4. 4. Mathematical Theory and Modeling www.iiste.orgISSN 2224-5804 (Paper) ISSN 2225-0522 (Online)Vol.3, No.6, 2013-Selected from International Conference on Recent Trends in Applied Sciences with Engineering Applications151For k ∈(0,10 and all t > 0. Thus, we have z = Lz = ABz.Step 4. By taking z = Bz and y = x2n+1 in (3.1.5), we have( )( ) ( )( ) ( )( )[ ]( )( ) ( )( )[ ] ( )( )ktMxABBzFtSTxABBzqFtLBzABBzpFktMxSTxFktLBzABBzFktMxLBzFnnnnn2,.,,,.,*,12121212122++++++≥Since AB = BA and BL = LB, we haveL(Bz) = B(Lz) = Bz andAB(Bz) = B(ABz) = Bz.Taking limit n → ∞, we have( )( ) ( )( ) ( )( )[ ] ( )( ) ( )( )[ ] ( )( )ktBzzFtBzzqFtBzBzpFktzzFktBzBzFktBzzF 2,.,,,.,*,2+≥( )( ) ( )( )[ ] ( )( )ktBzzFtBzzqFpktBzzF 2,,,2+≥( )( )[ ] ( )( )ktBzzFtBzzqFp ,,+≥( )( ) ( )( )tBzzqFpktBzzF ,, +≥( )( )ktBzzqFp ,+≥( )( ) 11, =−≥qpktBzzFFor k∈(0,1) and all t > 0.Thus, we have z = Bz.Since z = ABz, we also haveZ = Az.Therefore, z = Az = Bz = Lz.Step 5. Since L(X) ⊆ST(X) there exists v ∈X such that z = Lz = STv.By taking x = x2n and y = v in (3.1.5), we get( )( ) ( )( ) ( )( )[ ]( )( ) ( )( )[ ] ( )( )ktMvABxFtSTvABxqFtLxABxpFktMvSTvFktLxABxFktMvLxFnnnnnnn2,.,,,.,*,22222222+≥Taking limit as n → ∞, we have( )( ) ( )( ) ( )( )[ ] ( )( ) ( )( )[ ] ( )( )ktMvzFtzzqFtzzpFktMvzFktzzFktMvzF 2,.,,,.,*,2+≥( )( ) ( )( ) ( ) ( )( )ktMvzFqpktMvzFktMvzF 2,,*,2+≥Noting that ( )( ) 1,2≤ktMvzF and using (c) in Definition 2.2, we have( )( ) ( )( )( )( )tMvzFktMvzFktMvzF,2,,≥≥Thus we haveZ = Mv and so z = Mv = sTv.Since (M, ST) is weakly compatible, we haveSTMv = MSTvThus, STz = Mz.Step 6. By taking x = x2n, y = z in (3.1.5) and using step 5, we have( )( ) ( )( ) ( )( )[ ]( )( ) ( )( )[ ] ( )( )ktMvABxFtSTzABxqFtLxABxpFktMzSTzFktLxABxFktMzLxFnnnnnnn2,.,,,.,*,22222222+≥Which implies that, as n → ∞( )( ) ( )( ) ( )( )[ ] ( )( ) ( )( )[ ] ( )( )ktMzzFtMzzqFtzzpFktMzMzFktzzFktMzzF 2,.,,,.,*,2+≥( )( ) ( )( )[ ] ( )( )ktMzzFtMzzqFpktMzzF 2,,,2+≥( )( )[ ] ( )( )ktMzzFtMzzqFp ,,+≥( )( ) ( )( )tMzzqFpktMzzF ,, +≥( )( )ktMzzqFP ,+≥
  5. 5. Mathematical Theory and Modeling www.iiste.orgISSN 2224-5804 (Paper) ISSN 2225-0522 (Online)Vol.3, No.6, 2013-Selected from International Conference on Recent Trends in Applied Sciences with Engineering Applications152( )( ) 11, =−≥qpktMzzFThus, we have z = Mz and therefore z = Az = Bz = Lz = Mz = STz.Step 7. By taking x = x2n, y = Tz in (3.1.5), we have( )( ) ( )( ) ( )( )[ ]( )( ) ( )( )[ ] ( )( )ktMTzABxFtSTTzABxqFtLxABxpFktMTzSTTzFktLxABxFktMTzLxFnnnnnnn2,.,,,.,*,22222222+≥Since MT = TM and ST = TS, we haveMTz = TMz = Tz and ST(Tz) = T(STz) = Tz.Letting n → ∞, we have( )( ) ( )( ) ( )( )[ ] ( )( ) ( )( )[ ] ( )( )ktTzzFtTzzqFtzzpFktTzTzFktzzFktTzzF 2,.,,,.,*,2+≥( )( ) ( )( )tTzzqFpktTzzF ,, +≥( )( )ktTzzqFp ,+≥( )( ) 11, =−≥qpktTzzFThus, we have z = Tz. Since Tz = STz, we also have z = Sz.Therefore, z = Az = Bz = Lz = Mz = Sz = Tz, that is, z is the common fixed point of the six maps.Case II. L is continuous.Since L is continuous, LLx2n → Lz and L(AB)x2n → Lz.Step 8. By taking x = LLx2n, y = x2n+1 in (3.1.5), we have( )( ) ( )( ) ( )( )[ ]( )( ) ( )( )[ ] ( )( )ktMxABLxFtSTxABLXqFtLLxABLxpFktMxSTxFktLLxABLxFktMxLLxFnnnnnnnnnnnn2,.,,,.,*,122122221212221222++++++≥Letting n → ∞, we have( )( ) ( )( ) ( )( )[ ] ( )( ) ( )( )[ ] ( )( )ktLzzFtLzzqFtLzLzpFktzzFktLzLzFktLzzF 2,.,,,.,*,2+≥( )( ) ( )( )[ ] ( )( )ktLzzFtLzzqFpktLzzF 2,,,2+≥( )( )[ ] ( )( )ktLzzFtLzzqFp ,,+≥( )( ) ( )( )tLzzqFpktLzzF ,, +≥( )( )ktLzzqFp ,+≥ ,( )( ) 11, =−≥qpktLzzFThus, we have z = Lz and using steps 5-7, we haveZ = Lz = Mz = Sz = Tz.Step 9. Since L is continuous,LLx2n →Lz and LABx2n →LzSince(L, AB) is semi-compatible,L(AB)x2n → ABz.Since limit in Menger space is unique, soLz = ABz and using Step 4, we also have z = Bz.Therefore, z = Az = Bz = Sz = Tz = Lz = Mz, that is, z is the common fixed point of the six maps in this casealso.Step 10. For uniqueness, let w(w ≠ z)be another common fixed point of A, B, S, T, L and M.Taking x = z, y = w in (3.1.5), we haveF2(Lz,Mw)(kt)*[F(ABz,Lz)(kt).F(STw,Mw)(kt)]≥ [Pf(ABz,Lz)(t)+qF(ABz,STw)(t)].F(ABz,Mw)(2kt)Which implies thatF2(z,w)(kt) ≥ [p +qF(z,w)(t)]F(z,w)(2kt)≥ [p + qF(z,w)(t)]F(z,w)(kt),F(z,w)(kt) ≥ p + qF(z,w)(t)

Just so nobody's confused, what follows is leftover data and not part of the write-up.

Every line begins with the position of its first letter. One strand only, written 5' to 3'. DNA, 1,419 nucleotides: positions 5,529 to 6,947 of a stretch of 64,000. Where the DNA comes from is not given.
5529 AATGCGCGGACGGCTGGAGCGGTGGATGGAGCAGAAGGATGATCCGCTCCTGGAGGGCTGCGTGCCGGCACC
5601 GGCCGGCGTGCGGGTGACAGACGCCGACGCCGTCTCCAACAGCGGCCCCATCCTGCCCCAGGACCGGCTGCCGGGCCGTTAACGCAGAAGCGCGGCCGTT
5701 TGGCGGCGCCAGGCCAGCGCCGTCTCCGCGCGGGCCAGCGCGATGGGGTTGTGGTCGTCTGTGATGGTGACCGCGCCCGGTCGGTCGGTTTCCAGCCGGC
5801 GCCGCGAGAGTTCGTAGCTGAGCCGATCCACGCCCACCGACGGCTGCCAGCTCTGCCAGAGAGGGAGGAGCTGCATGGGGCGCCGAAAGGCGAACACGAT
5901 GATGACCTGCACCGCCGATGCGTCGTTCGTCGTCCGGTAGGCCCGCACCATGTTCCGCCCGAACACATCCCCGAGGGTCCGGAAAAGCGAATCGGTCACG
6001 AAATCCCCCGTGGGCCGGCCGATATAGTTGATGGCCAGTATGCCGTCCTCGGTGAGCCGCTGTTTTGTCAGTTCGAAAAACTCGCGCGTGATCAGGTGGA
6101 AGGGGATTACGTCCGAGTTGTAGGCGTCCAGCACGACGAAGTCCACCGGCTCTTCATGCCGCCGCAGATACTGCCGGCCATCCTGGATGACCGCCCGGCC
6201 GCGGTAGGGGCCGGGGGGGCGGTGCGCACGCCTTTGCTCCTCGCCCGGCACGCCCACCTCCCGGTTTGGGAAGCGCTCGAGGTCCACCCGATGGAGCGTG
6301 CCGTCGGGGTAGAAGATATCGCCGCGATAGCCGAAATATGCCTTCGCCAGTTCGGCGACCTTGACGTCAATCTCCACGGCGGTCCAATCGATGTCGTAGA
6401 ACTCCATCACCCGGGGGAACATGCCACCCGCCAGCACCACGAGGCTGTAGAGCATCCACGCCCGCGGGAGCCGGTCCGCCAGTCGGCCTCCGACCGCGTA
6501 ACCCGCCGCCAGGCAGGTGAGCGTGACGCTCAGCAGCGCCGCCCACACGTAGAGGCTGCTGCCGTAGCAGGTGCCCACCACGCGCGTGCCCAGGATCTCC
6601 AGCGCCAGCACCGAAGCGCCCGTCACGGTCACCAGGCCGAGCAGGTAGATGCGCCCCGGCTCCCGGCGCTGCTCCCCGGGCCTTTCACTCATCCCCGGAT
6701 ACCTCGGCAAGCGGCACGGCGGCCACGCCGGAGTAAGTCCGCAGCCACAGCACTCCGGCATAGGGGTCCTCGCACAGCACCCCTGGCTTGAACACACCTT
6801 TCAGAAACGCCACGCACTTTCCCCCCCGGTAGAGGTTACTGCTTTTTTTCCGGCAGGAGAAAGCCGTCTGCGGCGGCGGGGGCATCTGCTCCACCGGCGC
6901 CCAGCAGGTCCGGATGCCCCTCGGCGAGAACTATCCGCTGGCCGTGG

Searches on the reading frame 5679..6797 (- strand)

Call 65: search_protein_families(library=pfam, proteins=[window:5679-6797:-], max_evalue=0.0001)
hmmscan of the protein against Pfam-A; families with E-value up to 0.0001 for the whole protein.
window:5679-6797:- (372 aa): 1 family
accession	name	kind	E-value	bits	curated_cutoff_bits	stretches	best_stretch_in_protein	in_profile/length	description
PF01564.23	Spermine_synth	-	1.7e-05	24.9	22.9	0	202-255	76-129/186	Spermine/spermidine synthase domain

6. 6. Mathematical Theory and Modeling www.iiste.orgISSN 2224-5804 (Paper) ISSN 2225-0522 (Online)Vol.3, No.6, 2013-Selected from International Conference on Recent Trends in Applied Sciences with Engineering Applications153( )( ) 11, =−≥qpktwzFThus, we have z = w.This completes the proof of the theorem.If we take B = T = IX (the identity map on X) in theorem 3.1, we have the following:References:[1] P. Balasubramaniam, S. Muralisankar, R.P. Pant, "Common fixed points of four mappings in a fuzzymetric space". J. Fuzzy Math. 10(2) (2002), 379-384.[2] Y.J. Cho, H.K. Pathak, S.M. Kang. J.S. Jung, "Common fixed points of compatible maps of type (A)on fuzzy metric spates," Fuzzy Sets and Systems 93 (1998), 99-111.[3] A. George, P. Veeramani, "On some results in fuzzy metric spaces" Fuzzy Sets and Systems, 64 (1994),395-399.[4] M. Grabiec, "Fixed points in fuzzy metric specs, Fuzzy Sets and Systems" 27 (1988), 385-389.[5] O. Hadzic, "Common fixed point theorems for families of mapping in complete metric space," Math.Japon. 29 (1984). 127-134.[6] G. Jungck, “Compatible mappings and common fixed points (2)”, Internat. J. Math. Math. Sci. (1988).285-288.[7] O. Kramosil and J. Michalek, "Fuzzy metric and statistical metric spaces," Kybernetika 11 (1975). 326-334.[8] S. Kutukcu, "A fixed point theorem in Menger spaces," Int. Math. F. 1(32) (2006), 1543-1554.[9] S. Kutukcu, C. Yildiz, A.Tuna, “On common fixed points in Menger probabilistic metric spaces," Int. J.Contemp. Math. Sci. 2(8) (2007), 383-391.[10] S. Kutukcu, "A fixed point theorem for contraction type mappings in Menger spaces," Am. J. Appl. Sci.4(6) (2007). 371-373.[11] S .N. Mishra, "Common fixed points of compatible mappings in PM-spaces," Math. Japon. 36 (1991),283289.[12] R.P. Pant, "Common fixed points of four mappings," Bull. Cal. Math. Soe. 90 (1998), 281-286.[13] R.P. Pant, “Common fixed point theorems for contractive maps," J. Math. Anal. Appl. 226 (1998). 251-258.[14] R.P. Pant, K. Jha, "A remark on common fixed points of four mappings in a, fuzzy metric space," J.Fuzzy Math. 12(2) (2004), 433-437.[15] B.E. Rhoades, "Contractive definitions and continuity," Contemporary Math. 72 (1988), 233-245.[16] S. Sharma, "Common fixed point theorems in fuzzy metric spaces", Fuzzy Sets and Systems 127 (2002).345-352.[17] S. Sharma, B. Deshpande, “Discontinuity and weak compatibility in fixed point consideration on non-complete fuzzy metric spaces," J. Fuzzy Math. 11(2) (2003), 671-686.[18] S. Sharma, B. Deshpande, "Compatible multivalued mappings satisfying an implicit relation," SoutheastAsian Bull. Math. 30 (2006), 585-540.[19] R. Vasuki, "Common fixed points for R-weakly commuting maps in fuzzy metric spaces," Indian J.Pure Appl. Math. 30 (1999), 419-423.[20] L.A. Zadeh, "Fuzzy sets” Inform and Control, 8 (1965), 338-353.[21] S. Kutukcu, S. Sharma, S. H Tokgoz "A fixed point theorem in fuzzy metric spaces" Int . Journal ofMath. Analysis vol 1, (2007), 861-872